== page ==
Housing by the Numbers: Jan 21, 2018

$1.4 trillion

According to the Brookings Institution, student debt is the only kind of debt that continued to grow after the recession. There are currently $1.4 trillion in outstanding student loans. National Association of Realtors estimates that educational borrowing could delay home ownership by 7 years. The Brookings study included some scary findings on race and wealth. Black college graduates have a median net worth of $23,400, vs $180,500 for their white counterparts. Black holders of graduate degrees have a median net worth of $84,000, versus $293,100 for their white counterparts.

-$1 trillion vs +$671 billion

Slightly old news, but this April 2017 report by the Federal Reserve Bank of New York puts student loans in a bigger picture context. The current level of total household debt ($12.6 trillion) is close to what it was during the previous peak in 2008. By whereas housing related debt has declined by $1 trillion, educational debt has increased by $671 billion. Recent graduates with student loans leave school with an average balance of $34,000, up 70% over the last decade. There goes saving up for home ownership.

$10,370 vs $4,320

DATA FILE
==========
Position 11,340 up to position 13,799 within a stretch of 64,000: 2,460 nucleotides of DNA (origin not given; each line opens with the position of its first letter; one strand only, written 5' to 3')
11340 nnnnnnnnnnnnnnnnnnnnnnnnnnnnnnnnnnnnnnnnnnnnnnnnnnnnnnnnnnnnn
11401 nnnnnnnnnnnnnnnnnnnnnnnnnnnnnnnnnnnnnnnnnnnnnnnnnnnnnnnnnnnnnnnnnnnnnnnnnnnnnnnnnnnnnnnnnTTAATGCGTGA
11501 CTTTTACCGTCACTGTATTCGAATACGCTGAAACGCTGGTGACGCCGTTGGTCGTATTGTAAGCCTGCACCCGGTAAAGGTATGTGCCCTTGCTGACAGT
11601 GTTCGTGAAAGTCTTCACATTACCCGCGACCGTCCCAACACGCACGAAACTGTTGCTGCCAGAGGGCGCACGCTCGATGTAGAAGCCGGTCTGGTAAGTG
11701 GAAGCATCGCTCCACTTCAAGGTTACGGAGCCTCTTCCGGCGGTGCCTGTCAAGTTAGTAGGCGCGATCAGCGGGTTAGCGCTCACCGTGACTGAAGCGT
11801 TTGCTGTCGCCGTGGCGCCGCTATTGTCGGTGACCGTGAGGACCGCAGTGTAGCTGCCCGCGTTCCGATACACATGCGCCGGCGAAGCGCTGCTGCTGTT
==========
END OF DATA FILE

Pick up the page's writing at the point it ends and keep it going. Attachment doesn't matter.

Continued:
Apartment List surveyed 11,000 millennials and found that 80% would like to own a home at some point. College grads with no student debt have a huge advantage, with an average of $10,370 in savings. Student loan borrowers have less than half in their bank accounts.

6 minutes

I’m tired of Seattle’s dark winter days but it could be worse! NPR says Moscow only had 6 minutes of sun light during the whole month of December, 2017.

2.4 cents per mile

KIRO 7 reports that Washington State is starting a pay-per-mile gas tax pilot. Gas tax revenues are projected to drop 45% by 2035 because cars are getting better gas mileage. The 2.4 cents per mile rate is based on what a 20.5 MPG car pays under the current 49.4 center per gallon gas tax.

44%

According to Crosscut, only 44% of Seattle Section 8 voucher recipients were able to find housing in 2017. Section 8 covers the difference between fair market rent and what recipients are able to pay (up to 30% of their income). But Seattle recipients only have 180 days to find a willing landlord.

Posted on January 21, 2018 at 12:59 pm
Isabel Wang | Category: Uncategorized

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